Researchers connected with Worcester Polytechnic Institute and the UMass. Medical School are gearing up to run a pilot study on a new smartphone app that tracks the progress of foot ulcers in diabetics.
The app, which runs on the Android platform, allows patients to snap pictures of the ulcer at home with their smartphones. Algorithms then analyze the images to determine if the ulcer is healing or worsening.
The app, called Sugar, also helps patients monitor their blood sugar levels and weight by wirelessly integrating with personal glucose meters and weight scales. The app can also track physical activity and send reminders to patients about testing their glucose levels or sticking with an exercise program.
“A key feature of the app is its ability to track the wound area and healing status, then report the information in a format easy for patients and their caregivers to understand. For the first time, this system will give patients the ability to play an active role in their wound care," wound-analysis program lead developer Peder Pedersen said in prepared remarks.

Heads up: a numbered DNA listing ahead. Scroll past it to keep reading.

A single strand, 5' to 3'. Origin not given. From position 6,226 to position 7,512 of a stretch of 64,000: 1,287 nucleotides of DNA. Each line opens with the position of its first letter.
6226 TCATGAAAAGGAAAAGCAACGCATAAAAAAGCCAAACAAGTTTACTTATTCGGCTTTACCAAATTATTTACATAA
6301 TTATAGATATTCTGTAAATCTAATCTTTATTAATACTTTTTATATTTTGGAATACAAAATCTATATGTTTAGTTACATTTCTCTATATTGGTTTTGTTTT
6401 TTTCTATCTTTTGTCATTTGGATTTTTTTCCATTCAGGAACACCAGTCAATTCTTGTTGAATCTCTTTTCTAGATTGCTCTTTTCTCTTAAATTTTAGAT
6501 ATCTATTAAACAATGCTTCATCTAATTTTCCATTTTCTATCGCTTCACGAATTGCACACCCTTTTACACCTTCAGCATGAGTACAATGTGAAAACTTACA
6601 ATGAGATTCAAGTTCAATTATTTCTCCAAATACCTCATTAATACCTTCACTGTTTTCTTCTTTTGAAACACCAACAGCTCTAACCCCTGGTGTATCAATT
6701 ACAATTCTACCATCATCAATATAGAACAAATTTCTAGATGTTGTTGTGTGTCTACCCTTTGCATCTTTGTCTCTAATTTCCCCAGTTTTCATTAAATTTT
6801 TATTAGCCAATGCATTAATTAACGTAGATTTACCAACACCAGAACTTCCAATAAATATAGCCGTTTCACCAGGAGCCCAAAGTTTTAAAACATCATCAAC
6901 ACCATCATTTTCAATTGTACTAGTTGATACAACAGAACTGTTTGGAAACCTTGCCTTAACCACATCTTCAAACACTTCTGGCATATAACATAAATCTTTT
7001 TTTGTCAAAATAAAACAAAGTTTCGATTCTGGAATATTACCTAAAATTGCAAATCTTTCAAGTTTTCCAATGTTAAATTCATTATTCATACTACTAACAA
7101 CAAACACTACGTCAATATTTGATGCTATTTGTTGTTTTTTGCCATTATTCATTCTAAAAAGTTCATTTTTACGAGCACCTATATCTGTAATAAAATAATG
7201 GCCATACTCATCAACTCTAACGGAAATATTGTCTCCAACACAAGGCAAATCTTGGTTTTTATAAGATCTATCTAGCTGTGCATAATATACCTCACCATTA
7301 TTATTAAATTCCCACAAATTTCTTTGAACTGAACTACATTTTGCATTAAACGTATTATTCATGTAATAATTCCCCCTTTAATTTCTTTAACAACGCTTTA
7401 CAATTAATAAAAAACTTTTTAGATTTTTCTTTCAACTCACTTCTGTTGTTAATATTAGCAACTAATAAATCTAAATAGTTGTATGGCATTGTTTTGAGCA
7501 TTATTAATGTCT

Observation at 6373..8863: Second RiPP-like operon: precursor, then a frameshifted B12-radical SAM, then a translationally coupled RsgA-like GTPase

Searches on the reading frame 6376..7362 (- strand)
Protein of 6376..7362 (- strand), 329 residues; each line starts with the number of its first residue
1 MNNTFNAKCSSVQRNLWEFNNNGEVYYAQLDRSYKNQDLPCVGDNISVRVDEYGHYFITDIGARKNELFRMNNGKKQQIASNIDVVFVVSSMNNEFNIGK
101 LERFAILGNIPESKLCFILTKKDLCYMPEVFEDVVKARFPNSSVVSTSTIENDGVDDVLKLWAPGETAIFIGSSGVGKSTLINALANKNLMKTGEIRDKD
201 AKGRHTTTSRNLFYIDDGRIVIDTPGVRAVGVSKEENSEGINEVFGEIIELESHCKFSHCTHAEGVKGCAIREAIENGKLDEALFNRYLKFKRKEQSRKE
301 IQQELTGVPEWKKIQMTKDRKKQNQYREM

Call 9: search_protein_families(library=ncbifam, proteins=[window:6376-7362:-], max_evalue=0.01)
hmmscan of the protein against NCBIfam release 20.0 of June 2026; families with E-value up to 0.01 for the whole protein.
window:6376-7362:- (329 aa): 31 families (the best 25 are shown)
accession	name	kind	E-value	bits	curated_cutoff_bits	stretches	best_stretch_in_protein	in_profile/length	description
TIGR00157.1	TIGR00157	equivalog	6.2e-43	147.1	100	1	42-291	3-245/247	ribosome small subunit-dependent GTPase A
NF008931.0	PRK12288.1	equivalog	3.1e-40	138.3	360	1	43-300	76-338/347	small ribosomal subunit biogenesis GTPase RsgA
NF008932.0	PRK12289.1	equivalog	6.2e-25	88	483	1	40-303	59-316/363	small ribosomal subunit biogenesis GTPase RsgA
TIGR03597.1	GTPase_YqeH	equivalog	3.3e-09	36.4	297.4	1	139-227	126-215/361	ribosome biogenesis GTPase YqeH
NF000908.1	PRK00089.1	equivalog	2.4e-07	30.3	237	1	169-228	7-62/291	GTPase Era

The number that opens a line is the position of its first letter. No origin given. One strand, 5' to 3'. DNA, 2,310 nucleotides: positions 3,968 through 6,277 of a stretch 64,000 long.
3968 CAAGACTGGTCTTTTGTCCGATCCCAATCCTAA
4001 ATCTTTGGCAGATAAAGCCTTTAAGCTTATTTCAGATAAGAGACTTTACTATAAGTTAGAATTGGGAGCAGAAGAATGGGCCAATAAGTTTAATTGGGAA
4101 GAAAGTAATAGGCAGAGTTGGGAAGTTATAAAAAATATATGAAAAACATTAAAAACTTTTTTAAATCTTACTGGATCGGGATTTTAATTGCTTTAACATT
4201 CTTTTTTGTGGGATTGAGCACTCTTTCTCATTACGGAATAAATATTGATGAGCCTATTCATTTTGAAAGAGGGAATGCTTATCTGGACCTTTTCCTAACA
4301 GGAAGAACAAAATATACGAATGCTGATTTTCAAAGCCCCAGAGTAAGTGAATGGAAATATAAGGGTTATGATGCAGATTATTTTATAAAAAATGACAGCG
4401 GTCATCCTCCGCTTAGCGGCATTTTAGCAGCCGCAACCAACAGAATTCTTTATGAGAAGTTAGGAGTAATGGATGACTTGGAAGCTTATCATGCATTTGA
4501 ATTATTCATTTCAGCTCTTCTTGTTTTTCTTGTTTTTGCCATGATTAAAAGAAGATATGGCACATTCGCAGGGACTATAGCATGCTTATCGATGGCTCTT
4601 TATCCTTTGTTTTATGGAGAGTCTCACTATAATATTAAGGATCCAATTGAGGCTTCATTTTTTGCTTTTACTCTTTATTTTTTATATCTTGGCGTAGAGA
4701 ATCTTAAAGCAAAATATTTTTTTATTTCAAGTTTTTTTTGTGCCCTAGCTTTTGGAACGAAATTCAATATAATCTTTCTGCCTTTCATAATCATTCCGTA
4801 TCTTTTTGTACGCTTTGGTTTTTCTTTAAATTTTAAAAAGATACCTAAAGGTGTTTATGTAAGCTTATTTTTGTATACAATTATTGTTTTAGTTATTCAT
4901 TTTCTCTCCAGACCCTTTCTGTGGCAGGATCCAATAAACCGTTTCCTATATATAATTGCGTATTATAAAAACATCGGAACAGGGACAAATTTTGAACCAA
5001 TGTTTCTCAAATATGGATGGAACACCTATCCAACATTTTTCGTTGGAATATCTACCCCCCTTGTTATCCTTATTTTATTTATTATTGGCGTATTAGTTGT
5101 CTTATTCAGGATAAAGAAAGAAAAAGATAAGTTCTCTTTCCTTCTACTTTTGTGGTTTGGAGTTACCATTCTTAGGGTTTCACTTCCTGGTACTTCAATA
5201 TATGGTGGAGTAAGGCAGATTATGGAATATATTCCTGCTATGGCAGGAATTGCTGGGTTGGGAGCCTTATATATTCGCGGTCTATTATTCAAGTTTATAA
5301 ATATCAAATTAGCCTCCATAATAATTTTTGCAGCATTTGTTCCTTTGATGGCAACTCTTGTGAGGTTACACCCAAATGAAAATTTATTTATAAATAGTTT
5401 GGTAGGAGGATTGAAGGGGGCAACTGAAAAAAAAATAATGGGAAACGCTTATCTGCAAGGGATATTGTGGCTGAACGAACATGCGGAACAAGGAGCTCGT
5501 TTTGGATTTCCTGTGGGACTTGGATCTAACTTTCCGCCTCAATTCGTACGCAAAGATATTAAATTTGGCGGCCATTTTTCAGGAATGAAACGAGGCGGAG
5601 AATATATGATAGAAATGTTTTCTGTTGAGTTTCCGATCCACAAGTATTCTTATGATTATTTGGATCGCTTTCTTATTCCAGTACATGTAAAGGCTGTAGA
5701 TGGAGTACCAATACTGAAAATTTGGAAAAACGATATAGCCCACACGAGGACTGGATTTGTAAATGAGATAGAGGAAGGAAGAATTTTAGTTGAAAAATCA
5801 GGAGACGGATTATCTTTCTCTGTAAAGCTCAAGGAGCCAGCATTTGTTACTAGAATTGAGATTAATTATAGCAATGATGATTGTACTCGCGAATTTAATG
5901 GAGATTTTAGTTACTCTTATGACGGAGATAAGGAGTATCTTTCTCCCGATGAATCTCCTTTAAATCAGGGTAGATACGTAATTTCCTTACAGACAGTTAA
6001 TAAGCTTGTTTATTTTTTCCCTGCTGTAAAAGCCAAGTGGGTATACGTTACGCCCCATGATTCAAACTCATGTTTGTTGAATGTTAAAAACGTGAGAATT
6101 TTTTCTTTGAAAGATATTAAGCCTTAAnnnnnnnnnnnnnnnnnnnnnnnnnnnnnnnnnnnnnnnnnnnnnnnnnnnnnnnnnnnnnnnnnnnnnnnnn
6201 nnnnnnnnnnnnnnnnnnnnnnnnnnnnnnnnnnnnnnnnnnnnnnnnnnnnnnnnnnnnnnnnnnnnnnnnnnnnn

The study, which will be conducted by the medical school, will track 30 patients using the app to monitor foot ulcers over approximately 6 weeks. Patient data will then be compared with foot ulcer patients who didn’t use the app. WPI said the study will likely run through most of 2015.
According to the U.S. Centers for Disease Control, about 29 million Americans have diabetes, with another estimated 86 million suffering from high blood sugar. Foot ulcers, which can lead to life-threatening infections, are a common complication of the disease and a leading cause of lower-limb amputations. Of the approximately 73,000 lower-limb amputations performed annually on diabetics in the U.S., around 80% are due to complications from foot ulcers.